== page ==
Drug Policy Question of the Week – 9-6-10
As answered by Mary Jane Borden, Editor of Drug War Facts for the Drug Truth Network on 9-6-10. http://www.drugtruth.net/cms/node/3052
Question of the Week: How is marijuana’s potency determined?
The World Drug Report 2009 states,
“The amount of THC in a cannabis sample is generally used as a measure of ‘cannabis potency.’”
As described in that report,
“The secretion of THC is most abundant in the flowering heads and surrounding leaves. The amount of resin secreted is influenced by environmental conditions during growth …, sex of the plant, and time of harvest.”
The report also notes that,
“Most data on cannabis potency are derived from the analysis of seized [marijuana] samples. This means that these samples need to be representative of the entire seizure so that inferences and extrapolations can be made.”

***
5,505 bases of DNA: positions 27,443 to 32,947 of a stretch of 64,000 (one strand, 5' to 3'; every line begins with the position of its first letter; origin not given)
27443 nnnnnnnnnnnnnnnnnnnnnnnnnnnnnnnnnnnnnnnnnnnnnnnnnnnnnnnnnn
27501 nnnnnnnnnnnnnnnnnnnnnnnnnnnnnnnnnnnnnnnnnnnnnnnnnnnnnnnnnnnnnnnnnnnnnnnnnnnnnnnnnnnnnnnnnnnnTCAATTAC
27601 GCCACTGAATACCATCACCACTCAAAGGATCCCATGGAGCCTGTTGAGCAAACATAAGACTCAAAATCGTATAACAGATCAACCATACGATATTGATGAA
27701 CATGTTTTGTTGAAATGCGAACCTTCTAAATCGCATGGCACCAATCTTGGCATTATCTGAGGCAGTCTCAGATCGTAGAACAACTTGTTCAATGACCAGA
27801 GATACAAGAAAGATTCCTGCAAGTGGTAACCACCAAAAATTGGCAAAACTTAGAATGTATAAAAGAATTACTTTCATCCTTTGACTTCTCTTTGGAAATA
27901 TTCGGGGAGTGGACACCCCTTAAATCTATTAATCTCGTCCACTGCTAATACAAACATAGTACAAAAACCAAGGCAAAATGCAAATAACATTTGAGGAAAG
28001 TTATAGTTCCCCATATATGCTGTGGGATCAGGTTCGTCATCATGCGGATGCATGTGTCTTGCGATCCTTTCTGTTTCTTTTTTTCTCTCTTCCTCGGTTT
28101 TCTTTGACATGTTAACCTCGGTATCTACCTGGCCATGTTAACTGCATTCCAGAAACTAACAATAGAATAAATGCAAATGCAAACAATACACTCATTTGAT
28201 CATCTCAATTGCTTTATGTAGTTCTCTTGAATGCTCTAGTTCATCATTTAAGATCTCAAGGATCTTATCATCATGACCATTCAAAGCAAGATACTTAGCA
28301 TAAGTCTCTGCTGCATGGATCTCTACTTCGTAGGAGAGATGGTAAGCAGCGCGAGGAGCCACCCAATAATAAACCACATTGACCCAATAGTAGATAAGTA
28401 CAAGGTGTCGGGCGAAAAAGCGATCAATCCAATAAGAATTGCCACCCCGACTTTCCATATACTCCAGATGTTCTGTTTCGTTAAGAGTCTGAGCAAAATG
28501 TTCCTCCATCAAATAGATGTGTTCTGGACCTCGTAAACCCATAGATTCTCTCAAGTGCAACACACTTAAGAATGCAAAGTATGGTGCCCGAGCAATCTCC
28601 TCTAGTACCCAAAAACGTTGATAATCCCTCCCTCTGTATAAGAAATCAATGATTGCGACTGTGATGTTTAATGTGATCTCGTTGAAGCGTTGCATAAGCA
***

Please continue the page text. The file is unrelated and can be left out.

As described in a 2004 report from the European Monitoring Centre for Drugs and Addiction,
“Data on the THC content of cannabis products in the USA have been collected by [Dr.] ElSohly et al. (1984, 2000) for many years as part of the University of Mississippi Potency Monitoring Project. Samples were submitted by law enforcement agencies and it is assumed that they are representative of the market.”
To assist data analysis, details concerning the aforementioned environmental conditions, the type of cannabis, and the size of the plant canopy if known accompany the seized samples to a lab at University of Mississippi’s School of Pharmacy. Here they are put through a series of chemical tests to determine their THC percentage, as well as percentages of the cannabinoids, CBD, CBN, and CBC. One of their recent reports read,
“As of March 15, 2009, the Project has analyzed and compiled data on 65,247 Cannabis, 1365 Hashish, and 476 Hash Oil samples.”
That’s since the project’s inception.
Questions concerning these or other facts concerning drug policy can be e-mailed to firstname.lastname@example.org